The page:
|Create a rondo
4 types of unpitched percussion instruments (enough of each type for ¼ of class)
Pitched percussion instruments
Card/paper for each group to write its verse
Means of recording rondo (we use Sound Recorder on Accessories on Programmes)
LO: To compose and perform a 4-beat rhythm within a rondo structure
Discuss what is meant by musical structure.
Explain that today we will be creating a rondo – musical sandwich – in which each person will be performing a part in the main theme several times, and also a part in a small group theme.
Warm-up: (to recap rhythmic notation)
Have about 6 4-beat rhythmic phrases on the whiteboard labelled A to F. Clap and name each in turn, with children echoing. Ask for a child to volunteer to choose a phrase and clap it; the rest of the class then name the phrase clapped. This could be extended to children choosing a random letter, then clapping the rhythm. In pairs, children could pick 2 letters and perform the rhythm as a call and response exercise.
Ask children to think of and share words or short phrases linked with their current topic. Record some of these on whiteboard.
Begin a steady beat with 1 click and 3 thigh slaps, with everybody joining in. Ask how the beats are grouped (in 4’s)
Explain that we can now set some 4-beat rhythms over the steady beat, by using some of the words and phrases. Experiment by checking that the phrase has 4 beats by counting aloud over phrase.
Write phrase on whiteboard, and if possible, write the rhythmic notation under it.
When 3 suitable and rhythmically contrasting phrases are agreed, divide the class into 4 groups, and allocate 1 phrase each to 3 groups; the remaining group will keep the steady beat.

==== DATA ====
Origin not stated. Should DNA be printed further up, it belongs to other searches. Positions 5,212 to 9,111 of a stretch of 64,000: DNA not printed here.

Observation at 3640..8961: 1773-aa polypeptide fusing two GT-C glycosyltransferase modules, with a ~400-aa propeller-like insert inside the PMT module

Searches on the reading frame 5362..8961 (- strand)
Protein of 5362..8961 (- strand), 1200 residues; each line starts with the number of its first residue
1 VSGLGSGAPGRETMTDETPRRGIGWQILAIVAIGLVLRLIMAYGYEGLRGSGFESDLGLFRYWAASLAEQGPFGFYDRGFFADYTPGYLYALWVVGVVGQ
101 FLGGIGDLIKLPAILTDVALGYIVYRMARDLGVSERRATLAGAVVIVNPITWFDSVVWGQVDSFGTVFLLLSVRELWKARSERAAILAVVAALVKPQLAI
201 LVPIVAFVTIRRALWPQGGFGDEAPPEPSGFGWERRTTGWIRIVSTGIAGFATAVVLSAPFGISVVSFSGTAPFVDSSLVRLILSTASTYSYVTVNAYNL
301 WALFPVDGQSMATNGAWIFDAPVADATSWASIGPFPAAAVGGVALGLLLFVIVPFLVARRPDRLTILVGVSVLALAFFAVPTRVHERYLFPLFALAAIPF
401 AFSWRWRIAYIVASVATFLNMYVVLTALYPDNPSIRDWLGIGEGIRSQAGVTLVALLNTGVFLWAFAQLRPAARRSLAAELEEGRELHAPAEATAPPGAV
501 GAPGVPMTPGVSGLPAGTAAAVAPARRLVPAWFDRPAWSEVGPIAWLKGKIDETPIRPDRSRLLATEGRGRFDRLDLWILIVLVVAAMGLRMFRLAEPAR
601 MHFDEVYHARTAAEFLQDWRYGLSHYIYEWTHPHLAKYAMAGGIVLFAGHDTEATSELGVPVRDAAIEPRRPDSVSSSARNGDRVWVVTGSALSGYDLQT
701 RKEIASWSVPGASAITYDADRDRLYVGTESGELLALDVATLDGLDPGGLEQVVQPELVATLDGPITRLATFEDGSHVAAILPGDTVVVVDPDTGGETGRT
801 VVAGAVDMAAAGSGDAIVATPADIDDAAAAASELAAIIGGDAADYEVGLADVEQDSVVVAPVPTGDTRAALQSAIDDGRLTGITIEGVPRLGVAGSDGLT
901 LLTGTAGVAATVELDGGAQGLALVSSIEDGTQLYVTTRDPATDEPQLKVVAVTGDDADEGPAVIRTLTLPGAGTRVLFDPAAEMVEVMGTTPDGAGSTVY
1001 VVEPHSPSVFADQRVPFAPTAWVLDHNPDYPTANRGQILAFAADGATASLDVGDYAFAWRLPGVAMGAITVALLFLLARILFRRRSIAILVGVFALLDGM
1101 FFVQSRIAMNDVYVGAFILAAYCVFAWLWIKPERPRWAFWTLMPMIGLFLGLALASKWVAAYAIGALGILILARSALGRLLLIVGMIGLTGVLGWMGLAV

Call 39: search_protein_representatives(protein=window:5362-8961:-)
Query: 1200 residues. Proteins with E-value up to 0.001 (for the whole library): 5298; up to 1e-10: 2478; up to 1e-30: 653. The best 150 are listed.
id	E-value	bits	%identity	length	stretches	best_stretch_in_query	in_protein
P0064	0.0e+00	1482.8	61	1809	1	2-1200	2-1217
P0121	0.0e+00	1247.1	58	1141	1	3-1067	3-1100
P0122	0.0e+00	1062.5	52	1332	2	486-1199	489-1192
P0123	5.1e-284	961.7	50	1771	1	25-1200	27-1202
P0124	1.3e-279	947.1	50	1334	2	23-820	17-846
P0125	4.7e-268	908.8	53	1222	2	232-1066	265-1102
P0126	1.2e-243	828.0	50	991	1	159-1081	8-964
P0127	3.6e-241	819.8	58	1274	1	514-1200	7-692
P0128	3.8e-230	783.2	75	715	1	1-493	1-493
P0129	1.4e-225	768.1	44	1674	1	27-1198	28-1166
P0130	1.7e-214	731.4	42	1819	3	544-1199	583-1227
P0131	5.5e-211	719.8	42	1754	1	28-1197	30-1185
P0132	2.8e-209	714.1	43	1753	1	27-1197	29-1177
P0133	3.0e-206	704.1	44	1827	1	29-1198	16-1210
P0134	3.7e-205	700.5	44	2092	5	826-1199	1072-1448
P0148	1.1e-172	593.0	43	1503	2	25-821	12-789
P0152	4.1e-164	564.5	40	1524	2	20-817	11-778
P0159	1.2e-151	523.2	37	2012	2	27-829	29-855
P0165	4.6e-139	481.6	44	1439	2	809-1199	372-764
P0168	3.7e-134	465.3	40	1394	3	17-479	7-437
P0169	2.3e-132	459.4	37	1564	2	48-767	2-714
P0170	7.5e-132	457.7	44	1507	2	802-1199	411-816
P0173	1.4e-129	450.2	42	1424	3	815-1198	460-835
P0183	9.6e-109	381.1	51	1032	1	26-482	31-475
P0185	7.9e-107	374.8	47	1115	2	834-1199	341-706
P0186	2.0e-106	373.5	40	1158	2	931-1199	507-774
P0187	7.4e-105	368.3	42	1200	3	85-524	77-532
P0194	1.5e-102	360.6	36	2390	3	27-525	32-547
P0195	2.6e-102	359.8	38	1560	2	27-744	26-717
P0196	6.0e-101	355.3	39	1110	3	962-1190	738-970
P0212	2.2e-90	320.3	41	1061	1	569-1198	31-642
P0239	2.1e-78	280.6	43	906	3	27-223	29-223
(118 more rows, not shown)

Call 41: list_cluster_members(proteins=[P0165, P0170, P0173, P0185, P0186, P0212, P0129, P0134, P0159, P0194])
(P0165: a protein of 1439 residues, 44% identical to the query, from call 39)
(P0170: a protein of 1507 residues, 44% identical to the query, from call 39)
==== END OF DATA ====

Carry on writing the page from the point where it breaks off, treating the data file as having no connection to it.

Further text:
Begin by Group 1 establishing the steady beat.
When this is going well, count 1-2-3-4 to bring in 2nd group (chanting the first phrase).
Repeat with remaining two groups.
Now add each group’s percussion instrument to the chant.
Now stop the chanting, and just play the instrument.
This is the main theme of the rondo – Part A – which will be played many times!
Divide the class into groups of 3 or 4, naming them B, C etc. and tell them that they have 5 minutes to agree on a different phrase of their own, perhaps using the whiteboard for inspiration, to check that it is a 4-beat phrase, and to write it on their card/paper. If they feel confident, they can try to record it in rhythmic notation on the back.
Check in on all the groups if you can – if not, focus on those who are likely to struggle, and get them going confidently.
Get the class to establish a steady beat, and ask each group in turn to chant their rhythm twice over the beat. Make a note of any groups whose phrase needs “tweaking”, and ask the class for suggestions as to how this can be done.
Allocate each group with a pitched percussion instrument, explaining how each child will be using 2 or 3 notes (from the pentatonic scale of C is easiest i.e. C, D, E, G and A only) to make a tune for the group’s rhythm. Stress that the whole group must play simultaneously eventually, so as soon as each person has decided on their simple tune, they should rehearse together as a group. Remind the class of best-practice techniques of playing boomwhackers and chime bars.
Each group performs its tune 4 times (the rest of the class can quietly keep a steady beat in time with this, if they need to be kept occupied!)
Now it is time to make up the sandwich, and perform the complete rondo.
If this is successful, repeat, recording it to listen to in the plenary.
Stress how great performances begin and end with silence, and orchestra members are quiet when not playing their instruments.
Play back the recording to the class, asking children how they felt about the performance, what stood out for them, and what might be improved upon next time.